So that’s about it. No more endless bottles of shampoo and 100 different conditioners. I’m going to try making my own vinegar soon, so that should eliminate a bottle from the apple cider vinegar. It will be weird to see my shower so bare!

Please share any of your natural hair care recipes or tips with me. I’m also in the market for a good natural brush soon so I need advice on those as well.

Tips on eating out with less waste

I’ve encountered some perils and failures eating out since my lifestyle change.  While my boyfriend has (mostly) quietly accepted most of my madness, I think he would draw the line if I said no to eating out. I like eating out too, so I’m not partial to giving up on our restaurant date nights.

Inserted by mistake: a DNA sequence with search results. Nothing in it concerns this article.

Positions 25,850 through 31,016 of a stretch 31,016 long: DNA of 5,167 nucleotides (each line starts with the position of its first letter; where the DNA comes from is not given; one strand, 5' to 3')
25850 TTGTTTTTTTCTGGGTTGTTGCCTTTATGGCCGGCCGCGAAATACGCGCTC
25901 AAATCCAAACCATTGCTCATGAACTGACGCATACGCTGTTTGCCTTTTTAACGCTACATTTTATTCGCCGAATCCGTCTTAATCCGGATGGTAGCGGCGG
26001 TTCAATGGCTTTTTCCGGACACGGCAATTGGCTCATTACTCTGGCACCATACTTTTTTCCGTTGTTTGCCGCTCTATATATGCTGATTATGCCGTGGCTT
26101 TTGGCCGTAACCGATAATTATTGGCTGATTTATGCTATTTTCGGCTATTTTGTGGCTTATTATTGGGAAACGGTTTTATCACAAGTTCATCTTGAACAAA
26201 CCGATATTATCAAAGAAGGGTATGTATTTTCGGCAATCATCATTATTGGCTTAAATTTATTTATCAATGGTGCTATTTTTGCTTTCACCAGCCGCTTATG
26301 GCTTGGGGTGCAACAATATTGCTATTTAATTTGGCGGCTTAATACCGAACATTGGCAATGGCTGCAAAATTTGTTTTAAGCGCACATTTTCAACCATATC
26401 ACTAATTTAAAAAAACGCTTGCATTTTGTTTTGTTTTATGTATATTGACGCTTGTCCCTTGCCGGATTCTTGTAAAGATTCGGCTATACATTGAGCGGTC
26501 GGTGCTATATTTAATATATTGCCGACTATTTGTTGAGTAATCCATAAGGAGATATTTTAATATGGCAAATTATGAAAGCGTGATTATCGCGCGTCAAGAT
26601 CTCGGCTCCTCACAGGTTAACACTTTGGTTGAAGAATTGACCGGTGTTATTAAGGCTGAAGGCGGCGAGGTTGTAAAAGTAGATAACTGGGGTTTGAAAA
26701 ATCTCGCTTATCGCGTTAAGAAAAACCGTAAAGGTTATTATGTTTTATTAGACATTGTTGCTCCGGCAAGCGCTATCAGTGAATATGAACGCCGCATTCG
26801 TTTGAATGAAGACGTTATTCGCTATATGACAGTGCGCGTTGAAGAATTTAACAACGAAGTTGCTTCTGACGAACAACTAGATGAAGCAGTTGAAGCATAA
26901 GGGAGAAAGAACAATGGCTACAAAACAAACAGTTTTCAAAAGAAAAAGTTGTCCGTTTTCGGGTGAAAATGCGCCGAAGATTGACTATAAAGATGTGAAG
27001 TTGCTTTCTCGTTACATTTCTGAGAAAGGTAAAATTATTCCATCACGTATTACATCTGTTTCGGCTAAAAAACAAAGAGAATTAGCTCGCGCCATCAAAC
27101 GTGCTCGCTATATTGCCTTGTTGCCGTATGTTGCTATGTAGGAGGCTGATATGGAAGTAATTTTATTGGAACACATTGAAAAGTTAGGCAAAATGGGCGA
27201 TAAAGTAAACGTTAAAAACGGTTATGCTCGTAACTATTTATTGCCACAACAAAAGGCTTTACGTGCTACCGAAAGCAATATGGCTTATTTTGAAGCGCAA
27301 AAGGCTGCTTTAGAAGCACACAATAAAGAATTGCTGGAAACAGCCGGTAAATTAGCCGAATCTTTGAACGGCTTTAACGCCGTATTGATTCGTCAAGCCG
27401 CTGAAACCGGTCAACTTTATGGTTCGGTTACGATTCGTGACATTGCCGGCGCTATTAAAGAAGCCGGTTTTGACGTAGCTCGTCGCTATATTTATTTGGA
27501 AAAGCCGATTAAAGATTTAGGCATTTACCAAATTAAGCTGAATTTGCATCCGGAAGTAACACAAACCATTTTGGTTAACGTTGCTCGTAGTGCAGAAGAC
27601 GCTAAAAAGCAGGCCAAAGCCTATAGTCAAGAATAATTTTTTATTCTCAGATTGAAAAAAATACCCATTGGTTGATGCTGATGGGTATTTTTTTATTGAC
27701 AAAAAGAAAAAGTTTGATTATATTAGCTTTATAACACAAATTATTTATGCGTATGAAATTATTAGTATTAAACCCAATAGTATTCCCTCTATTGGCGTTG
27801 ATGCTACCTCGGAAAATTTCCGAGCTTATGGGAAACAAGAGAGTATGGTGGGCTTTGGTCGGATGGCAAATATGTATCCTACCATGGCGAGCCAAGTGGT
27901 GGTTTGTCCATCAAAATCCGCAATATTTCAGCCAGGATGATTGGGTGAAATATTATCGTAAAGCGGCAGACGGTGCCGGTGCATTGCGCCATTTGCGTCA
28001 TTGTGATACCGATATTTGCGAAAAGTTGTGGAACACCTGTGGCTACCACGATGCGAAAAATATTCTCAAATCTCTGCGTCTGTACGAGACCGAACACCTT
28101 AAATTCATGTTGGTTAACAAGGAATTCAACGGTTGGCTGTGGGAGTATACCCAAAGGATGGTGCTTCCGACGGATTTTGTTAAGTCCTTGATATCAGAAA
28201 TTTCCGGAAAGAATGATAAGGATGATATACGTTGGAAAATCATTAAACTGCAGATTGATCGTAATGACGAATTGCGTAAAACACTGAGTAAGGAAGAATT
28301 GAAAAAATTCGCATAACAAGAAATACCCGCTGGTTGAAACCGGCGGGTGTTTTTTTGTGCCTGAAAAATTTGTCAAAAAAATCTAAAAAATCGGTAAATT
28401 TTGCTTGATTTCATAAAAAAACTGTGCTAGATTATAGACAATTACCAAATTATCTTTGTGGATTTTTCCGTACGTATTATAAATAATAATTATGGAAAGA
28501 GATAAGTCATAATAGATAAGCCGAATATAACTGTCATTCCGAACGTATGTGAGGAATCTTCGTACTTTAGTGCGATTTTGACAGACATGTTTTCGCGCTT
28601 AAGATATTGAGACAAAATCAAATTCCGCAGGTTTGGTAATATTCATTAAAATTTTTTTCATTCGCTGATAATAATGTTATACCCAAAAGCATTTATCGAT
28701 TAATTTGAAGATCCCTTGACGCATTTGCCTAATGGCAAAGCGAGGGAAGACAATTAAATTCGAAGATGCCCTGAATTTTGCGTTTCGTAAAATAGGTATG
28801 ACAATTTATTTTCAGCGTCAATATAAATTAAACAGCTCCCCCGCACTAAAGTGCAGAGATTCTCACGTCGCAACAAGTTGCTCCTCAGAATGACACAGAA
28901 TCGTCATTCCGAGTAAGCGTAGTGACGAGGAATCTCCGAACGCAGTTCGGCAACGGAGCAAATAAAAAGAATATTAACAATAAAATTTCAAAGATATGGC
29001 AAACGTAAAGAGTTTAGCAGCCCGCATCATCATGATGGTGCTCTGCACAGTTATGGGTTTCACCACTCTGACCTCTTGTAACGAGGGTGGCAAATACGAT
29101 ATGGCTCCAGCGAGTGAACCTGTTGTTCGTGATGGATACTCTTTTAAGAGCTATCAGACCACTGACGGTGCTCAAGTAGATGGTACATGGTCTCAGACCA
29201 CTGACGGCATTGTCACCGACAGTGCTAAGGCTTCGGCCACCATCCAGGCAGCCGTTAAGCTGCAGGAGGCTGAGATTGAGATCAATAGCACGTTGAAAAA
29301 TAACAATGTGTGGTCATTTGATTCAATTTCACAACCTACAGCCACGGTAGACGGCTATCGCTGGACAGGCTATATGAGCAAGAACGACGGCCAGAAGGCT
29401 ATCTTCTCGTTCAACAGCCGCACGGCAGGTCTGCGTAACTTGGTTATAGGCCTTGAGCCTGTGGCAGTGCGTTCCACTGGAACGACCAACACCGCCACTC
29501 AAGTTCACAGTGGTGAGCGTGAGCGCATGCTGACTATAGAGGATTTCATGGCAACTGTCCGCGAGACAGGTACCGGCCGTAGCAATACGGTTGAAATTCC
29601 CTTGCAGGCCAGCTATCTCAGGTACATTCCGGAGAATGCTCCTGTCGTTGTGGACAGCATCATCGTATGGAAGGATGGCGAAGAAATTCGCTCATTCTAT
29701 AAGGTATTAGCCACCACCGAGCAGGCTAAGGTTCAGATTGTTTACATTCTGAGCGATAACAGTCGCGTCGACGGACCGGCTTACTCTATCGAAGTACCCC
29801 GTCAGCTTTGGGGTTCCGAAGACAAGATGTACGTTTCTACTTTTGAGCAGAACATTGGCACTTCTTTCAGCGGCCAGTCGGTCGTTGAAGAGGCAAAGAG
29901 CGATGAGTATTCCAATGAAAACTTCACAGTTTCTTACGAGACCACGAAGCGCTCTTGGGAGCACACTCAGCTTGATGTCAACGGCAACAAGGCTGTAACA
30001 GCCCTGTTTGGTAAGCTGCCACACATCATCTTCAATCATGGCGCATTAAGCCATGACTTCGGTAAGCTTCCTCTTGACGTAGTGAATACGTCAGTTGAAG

I never thought there would be a learning curve to eating out, but living less waste takes a bit of work. Here are my tips to help you avoid the challenges and failures I’ve encountered so far.

1.) Carry your own napkin if you’re opposed to paper waste.  Some restaurants have cloth napkins, others not. I found a set of 4 napkins for $1 at a thrift store.

2.) Get some cutlery, and chopsticks.  I went out for sushi with my sister and before I knew it, I had cracked open a pair of the single use chopsticks out of habit. At least they aren’t plastic and now I have a pair in my purse! If you’re broke you can almost always find silverware at a thrift store.  They’re also often sold at discount stores in singles. If you have some extra cash you can find portable sets on Amazon.

 3.) Ask for the dressing either on your salad when served, or specifically state you’d like the dressing in a small dish. Or this will happen to you